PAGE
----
JEFFERSON CITY — Molly Myers wishes there was a cure for physical and developmental disabilities.
“Wouldn’t it be so amazing if there were?” she said at a state Senate committee hearing. “The day that I got the phone call that my son was missing the middle portion of his brain, if the next thing out of the physician’s words had been, ‘But don’t worry there’s a pill. We’ll grow it back and everything’s going to be OK.’ But there’s not.”
So Myers, along with many other families with children with these disabilities, clings to the hope that therapies can help people with disabilities.
The Missouri Senate is considering a bill that, if passed, would add coverage for developmental and physical disabilities to an existing mandate that requires that health insurance covers disorders on the autism spectrum.
Essentially, under Senate Bill 45, sponsored by Sen. Denny Hoskins, R-Warrensburg, third-party health care service payers wouldn’t be able to limit or deny coverage for medically necessary treatment for those with developmental disabilities that aren’t currently specified in the autism legislation.
It was standing-room only this week when the bill was introduced.
Myers’ son, Will, has been through many medically necessary therapies, she said. Even things such as picking up a spoon required help.
“He never hit a developmental milestone on his own,” she said. “Every single thing was a learned activity.”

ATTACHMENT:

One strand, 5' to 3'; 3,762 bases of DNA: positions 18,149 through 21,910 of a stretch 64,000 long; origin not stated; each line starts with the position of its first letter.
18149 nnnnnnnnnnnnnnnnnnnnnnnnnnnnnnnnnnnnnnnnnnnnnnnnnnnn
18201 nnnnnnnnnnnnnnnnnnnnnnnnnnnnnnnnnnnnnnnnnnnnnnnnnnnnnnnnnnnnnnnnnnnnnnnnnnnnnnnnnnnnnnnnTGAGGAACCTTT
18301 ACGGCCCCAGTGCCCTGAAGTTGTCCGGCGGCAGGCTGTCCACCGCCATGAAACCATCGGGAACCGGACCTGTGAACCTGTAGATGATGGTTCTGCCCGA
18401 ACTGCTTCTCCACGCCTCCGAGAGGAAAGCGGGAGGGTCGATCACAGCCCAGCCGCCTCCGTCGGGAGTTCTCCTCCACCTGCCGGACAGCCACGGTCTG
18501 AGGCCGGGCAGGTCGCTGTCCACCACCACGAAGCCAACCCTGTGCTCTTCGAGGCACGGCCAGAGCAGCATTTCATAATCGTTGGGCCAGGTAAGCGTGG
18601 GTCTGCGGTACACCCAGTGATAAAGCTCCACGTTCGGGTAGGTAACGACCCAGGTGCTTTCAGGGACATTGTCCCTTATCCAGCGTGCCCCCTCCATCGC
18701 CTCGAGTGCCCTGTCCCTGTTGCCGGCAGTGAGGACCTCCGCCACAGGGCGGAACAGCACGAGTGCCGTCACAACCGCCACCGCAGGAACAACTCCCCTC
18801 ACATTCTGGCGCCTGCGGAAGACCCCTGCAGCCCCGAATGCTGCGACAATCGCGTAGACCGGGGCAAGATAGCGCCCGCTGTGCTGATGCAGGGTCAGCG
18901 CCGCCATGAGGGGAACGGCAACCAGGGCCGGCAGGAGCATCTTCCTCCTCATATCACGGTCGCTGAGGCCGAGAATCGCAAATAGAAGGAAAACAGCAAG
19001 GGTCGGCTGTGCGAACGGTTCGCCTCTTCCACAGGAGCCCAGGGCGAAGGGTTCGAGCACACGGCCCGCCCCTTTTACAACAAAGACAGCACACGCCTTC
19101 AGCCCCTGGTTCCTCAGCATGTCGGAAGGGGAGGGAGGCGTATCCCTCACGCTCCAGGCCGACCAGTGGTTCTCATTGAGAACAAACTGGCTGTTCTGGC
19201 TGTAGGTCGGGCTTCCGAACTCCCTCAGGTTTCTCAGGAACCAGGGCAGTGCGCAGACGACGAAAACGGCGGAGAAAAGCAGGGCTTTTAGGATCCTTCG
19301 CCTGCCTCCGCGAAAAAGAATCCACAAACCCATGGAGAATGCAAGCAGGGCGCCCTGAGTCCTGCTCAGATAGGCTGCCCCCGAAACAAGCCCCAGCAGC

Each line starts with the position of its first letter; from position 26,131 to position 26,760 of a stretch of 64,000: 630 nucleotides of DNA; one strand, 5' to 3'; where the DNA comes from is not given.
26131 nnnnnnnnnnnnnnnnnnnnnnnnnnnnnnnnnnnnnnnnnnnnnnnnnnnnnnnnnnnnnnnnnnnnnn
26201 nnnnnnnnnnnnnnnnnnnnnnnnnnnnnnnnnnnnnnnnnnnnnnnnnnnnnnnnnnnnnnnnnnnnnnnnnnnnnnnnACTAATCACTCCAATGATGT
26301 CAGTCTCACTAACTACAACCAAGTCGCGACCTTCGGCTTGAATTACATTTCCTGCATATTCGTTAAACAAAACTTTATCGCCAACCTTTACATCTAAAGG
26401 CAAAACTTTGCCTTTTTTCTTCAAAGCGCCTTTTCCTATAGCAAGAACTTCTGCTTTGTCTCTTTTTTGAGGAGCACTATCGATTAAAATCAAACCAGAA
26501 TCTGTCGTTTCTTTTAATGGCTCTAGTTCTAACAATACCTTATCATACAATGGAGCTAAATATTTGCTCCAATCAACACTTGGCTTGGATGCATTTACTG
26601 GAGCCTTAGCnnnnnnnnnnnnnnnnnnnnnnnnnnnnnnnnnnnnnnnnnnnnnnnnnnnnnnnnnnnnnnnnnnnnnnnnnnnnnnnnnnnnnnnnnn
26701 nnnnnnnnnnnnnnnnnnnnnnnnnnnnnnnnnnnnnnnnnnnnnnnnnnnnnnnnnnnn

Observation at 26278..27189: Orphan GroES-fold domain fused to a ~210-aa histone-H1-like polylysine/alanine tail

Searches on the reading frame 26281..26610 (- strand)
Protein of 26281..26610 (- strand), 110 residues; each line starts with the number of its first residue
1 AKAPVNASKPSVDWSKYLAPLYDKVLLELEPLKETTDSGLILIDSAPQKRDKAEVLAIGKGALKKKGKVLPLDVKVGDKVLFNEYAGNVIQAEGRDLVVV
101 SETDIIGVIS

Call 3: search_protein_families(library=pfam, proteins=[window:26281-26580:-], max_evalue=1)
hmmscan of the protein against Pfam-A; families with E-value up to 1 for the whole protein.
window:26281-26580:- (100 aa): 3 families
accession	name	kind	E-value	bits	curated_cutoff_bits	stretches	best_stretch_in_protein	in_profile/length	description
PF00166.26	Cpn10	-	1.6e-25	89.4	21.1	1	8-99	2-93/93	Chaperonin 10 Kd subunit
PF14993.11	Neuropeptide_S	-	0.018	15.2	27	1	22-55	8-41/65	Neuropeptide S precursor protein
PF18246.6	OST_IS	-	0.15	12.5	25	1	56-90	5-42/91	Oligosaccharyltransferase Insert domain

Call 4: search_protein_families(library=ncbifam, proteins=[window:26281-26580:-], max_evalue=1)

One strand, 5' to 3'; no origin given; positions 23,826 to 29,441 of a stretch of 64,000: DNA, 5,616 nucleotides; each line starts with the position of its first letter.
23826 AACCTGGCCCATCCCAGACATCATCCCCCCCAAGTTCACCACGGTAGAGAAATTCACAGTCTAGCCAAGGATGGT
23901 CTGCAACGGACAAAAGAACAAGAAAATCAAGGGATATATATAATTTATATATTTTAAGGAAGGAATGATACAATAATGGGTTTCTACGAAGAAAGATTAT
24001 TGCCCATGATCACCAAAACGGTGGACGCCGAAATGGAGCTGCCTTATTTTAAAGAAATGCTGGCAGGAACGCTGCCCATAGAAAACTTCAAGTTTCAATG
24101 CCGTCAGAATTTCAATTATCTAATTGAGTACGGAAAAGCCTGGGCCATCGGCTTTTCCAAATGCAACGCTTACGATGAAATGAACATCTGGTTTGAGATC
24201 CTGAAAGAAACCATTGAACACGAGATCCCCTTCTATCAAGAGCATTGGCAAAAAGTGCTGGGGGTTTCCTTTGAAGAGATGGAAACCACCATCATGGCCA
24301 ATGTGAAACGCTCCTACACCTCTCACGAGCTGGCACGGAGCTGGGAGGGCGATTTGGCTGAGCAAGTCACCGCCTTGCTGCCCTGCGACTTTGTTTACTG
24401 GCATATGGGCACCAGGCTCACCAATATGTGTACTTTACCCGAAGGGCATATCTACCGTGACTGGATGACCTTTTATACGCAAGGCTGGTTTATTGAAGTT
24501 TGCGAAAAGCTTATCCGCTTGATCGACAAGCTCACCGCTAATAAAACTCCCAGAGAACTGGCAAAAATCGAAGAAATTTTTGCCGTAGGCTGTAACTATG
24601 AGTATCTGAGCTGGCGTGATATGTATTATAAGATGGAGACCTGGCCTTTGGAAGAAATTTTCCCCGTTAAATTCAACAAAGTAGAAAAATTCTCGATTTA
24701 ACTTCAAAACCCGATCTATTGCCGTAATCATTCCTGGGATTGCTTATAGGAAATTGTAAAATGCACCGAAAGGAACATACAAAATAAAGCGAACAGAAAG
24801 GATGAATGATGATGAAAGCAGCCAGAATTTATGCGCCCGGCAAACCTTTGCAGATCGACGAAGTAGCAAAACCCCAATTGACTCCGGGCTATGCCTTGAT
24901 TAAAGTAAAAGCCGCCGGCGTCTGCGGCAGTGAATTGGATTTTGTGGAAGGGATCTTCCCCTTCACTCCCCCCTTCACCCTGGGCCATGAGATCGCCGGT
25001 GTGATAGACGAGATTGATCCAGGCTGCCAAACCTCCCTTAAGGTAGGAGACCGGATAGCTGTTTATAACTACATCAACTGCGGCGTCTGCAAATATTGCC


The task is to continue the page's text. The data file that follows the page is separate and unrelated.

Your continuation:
One man said his 4-year-old daughter has a rare genetic syndrome and had 12 surgeries in her first three years of life, including an open heart surgery. She needs more than 100 sessions of therapy each year, he said.
His family is on a state employee insurance plan, which is more generous than the law requires. Still, he and his wife both work full-time to be able to afford to give her the care she needs, he said.
Still, some worry about insurance costs rising. Shannon Cooper testified representing America’s Health Insurance Plans and the Missouri Insurance Coalition.
“Obviously our policy is always to oppose mandates, because they can drive up costs of policies,” he said. “With that being said, we have worked with the advocates over the last two years to try and come to somewhat of a compromise.”
He said a solution is being sought that would keep the cost of insurance under control.
This is the third year that legislation like this has been brought forward. State Rep. Chuck Basye, R-Rocheport, has championed these bills in the Missouri House of Representatives since 2017. This year, he is sponsoring House Bill 399, the House version of Senate Bill 45.
Basye said he’s hopeful that this will be the year this legislation passes, and he is making this bill one of his main priorities.
“I just think it’s something that we should do to help these kids that have these disabilities,” he said. “No one will dispute that it’s just a proven fact that the earlier a child gets a steady therapy program, a consistent therapy program, the better off they are later in their childhood and even into adulthood.”
Myers said that giving a child all the medical therapies they need is the same as giving someone the correct number of pills they have to take a day.
“We are not asking for a handout, but we are asking that we are, by the medical expert, approved for every single therapy that Will needs so that he can thrive in this life,” Myers said, “not just survive it.”
Supervising editor is Mark Horvit.